What is 8K resolution?
8K images are 7,680 pixels horizontally by 4,320 vertically. It’s not quite 8,000 pixels wide – hence the 8K name – but it’s close enough. Like 4K (3,840 by 2,160) has double the pixels but four times the resolution of Full HD (1,920 x 1,080), 8K has four times the resolution of 4K (and double the number of pixels). So therefore, 8K is 16 times the resolution of Full HD.
All this means that the pixels on 8K displays will be indistinguishable to your eyes because there are over 33 million of them.
Like 4K, 8K will also be referred to under the umbrella name of Ultra High Definition (UHD) although it will be interesting to see how manufacturers distinguish that for consumers.
So what’s out there? 8K monitors will hit the market over the coming years but Dell fired the starting gun early – in 2017 in fact. Dell is still arguably the leader in the segment.
Talking about graphics, there aren’t a huge number of graphics chips that currently support 8K – you’ll need a latest-gen AMD Radeon Pro (opens in new tab) or Nvidia GeForce card to make full use of the resolution.
The main problem with using a computer with 8K at the moment is that user interface elements aren’t geared up for such a high resolution – an app like Photoshop CC (opens in new tab) will only scale its user interface to 200 per cent, which isn’t enough for comfortable use.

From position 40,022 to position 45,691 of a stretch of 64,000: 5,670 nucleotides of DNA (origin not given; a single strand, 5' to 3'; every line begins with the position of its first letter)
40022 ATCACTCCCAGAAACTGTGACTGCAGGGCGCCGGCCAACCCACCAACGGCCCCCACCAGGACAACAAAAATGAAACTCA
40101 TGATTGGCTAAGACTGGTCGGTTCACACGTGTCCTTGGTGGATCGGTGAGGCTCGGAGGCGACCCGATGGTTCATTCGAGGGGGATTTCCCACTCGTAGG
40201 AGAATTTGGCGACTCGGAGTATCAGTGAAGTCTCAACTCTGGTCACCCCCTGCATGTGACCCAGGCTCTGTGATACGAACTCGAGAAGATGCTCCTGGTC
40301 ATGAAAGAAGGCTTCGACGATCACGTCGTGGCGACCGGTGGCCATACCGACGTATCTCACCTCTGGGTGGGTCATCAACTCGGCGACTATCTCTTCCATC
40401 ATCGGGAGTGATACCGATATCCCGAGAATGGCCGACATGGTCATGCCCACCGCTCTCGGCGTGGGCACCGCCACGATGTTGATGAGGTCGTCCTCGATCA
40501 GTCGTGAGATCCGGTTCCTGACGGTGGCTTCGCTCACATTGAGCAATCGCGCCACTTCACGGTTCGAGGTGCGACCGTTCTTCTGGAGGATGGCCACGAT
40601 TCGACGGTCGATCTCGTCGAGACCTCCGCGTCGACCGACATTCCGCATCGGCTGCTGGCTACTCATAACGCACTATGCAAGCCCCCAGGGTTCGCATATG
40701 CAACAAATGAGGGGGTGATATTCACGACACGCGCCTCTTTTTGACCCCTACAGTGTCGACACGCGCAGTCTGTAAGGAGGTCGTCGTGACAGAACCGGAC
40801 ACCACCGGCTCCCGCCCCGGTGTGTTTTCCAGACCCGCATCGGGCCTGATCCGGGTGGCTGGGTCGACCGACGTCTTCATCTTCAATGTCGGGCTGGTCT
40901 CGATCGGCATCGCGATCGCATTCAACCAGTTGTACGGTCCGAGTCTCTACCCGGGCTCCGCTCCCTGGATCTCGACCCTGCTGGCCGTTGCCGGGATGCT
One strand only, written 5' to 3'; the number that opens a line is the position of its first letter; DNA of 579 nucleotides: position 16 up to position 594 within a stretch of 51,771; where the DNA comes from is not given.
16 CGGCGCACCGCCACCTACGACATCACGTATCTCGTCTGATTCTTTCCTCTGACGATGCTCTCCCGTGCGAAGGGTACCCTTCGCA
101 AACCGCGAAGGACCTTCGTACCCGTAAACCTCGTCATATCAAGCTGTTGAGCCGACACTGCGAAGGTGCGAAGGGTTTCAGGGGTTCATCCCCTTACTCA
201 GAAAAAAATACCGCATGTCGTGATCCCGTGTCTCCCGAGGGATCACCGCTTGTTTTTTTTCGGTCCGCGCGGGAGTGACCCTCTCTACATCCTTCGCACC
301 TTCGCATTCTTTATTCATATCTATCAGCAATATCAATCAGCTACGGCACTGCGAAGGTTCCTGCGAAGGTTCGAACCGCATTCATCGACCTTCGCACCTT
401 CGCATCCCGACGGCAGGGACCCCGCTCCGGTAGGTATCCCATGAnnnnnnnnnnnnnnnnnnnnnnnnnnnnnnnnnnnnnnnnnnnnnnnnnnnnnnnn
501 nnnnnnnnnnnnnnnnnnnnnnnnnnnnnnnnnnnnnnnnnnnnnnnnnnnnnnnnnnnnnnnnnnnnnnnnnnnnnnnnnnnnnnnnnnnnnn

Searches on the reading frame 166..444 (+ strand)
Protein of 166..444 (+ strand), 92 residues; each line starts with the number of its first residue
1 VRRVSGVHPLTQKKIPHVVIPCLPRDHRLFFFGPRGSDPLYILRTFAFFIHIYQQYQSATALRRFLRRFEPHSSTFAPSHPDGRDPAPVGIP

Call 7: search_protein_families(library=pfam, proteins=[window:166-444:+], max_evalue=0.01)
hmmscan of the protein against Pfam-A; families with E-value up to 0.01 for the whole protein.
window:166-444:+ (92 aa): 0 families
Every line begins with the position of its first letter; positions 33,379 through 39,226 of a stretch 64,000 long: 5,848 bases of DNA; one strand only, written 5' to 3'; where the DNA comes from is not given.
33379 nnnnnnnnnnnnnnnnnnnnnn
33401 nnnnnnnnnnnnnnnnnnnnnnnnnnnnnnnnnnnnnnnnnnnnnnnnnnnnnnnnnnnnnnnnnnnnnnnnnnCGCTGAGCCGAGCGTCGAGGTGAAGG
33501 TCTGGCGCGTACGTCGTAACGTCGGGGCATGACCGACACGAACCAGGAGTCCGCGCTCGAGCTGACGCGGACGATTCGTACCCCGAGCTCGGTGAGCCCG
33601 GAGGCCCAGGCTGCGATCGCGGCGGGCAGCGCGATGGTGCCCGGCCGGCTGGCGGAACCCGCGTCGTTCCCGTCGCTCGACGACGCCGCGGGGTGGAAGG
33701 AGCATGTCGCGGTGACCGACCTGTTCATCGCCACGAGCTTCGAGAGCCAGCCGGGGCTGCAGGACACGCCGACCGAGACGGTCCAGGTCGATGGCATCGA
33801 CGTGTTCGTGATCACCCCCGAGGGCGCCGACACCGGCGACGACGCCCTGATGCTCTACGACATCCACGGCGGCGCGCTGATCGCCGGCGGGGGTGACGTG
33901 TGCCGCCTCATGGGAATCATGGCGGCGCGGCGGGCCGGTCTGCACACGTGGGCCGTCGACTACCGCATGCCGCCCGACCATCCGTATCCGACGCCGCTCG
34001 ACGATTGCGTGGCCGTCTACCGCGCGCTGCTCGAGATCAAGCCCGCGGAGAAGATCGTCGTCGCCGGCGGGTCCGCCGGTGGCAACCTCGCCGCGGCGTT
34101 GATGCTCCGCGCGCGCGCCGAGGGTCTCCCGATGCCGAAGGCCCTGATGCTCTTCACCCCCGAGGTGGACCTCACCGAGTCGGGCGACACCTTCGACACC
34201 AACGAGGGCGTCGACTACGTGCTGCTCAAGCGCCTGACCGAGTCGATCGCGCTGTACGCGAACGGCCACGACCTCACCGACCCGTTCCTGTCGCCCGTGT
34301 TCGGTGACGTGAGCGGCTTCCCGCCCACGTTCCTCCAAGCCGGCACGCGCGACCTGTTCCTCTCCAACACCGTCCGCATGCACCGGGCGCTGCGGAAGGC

Dell’s 8K display is clearly ahead of its time, but it’s not looking as futuristic as it did a year ago. That’s because TV manufacturers are also starting to release the initial batch of 8K sets. There are several reasons why manufacturers like Samsung are keen to leap and not just because they like to say they were first.
They also want to pull the market with them, so all manufacturers will currently be looking at their options for 8K. Another reason is that 8K content isn’t necessarily required from the off; the powerful image processors inside these TVs will be able to upscale content – so 4K content to 8K.
It’s also true that 8K will have impact in the Far East far earlier than in Europe and the US; Japan will have an 8K TV channel in time for the Tokyo Olympics, for example. But it’s clear that easily-available 8K content is a way off. There’s also a problem with the delivery of it – it will need a lot of bandwidth to deliver it, potentially 80-100Mbps, so streaming 8K via broadband connections is also a way off.
So we’ve put together a short buying guide to the 8K display that’s available now plus a couple of 5K options if you want to upgrade your existing display.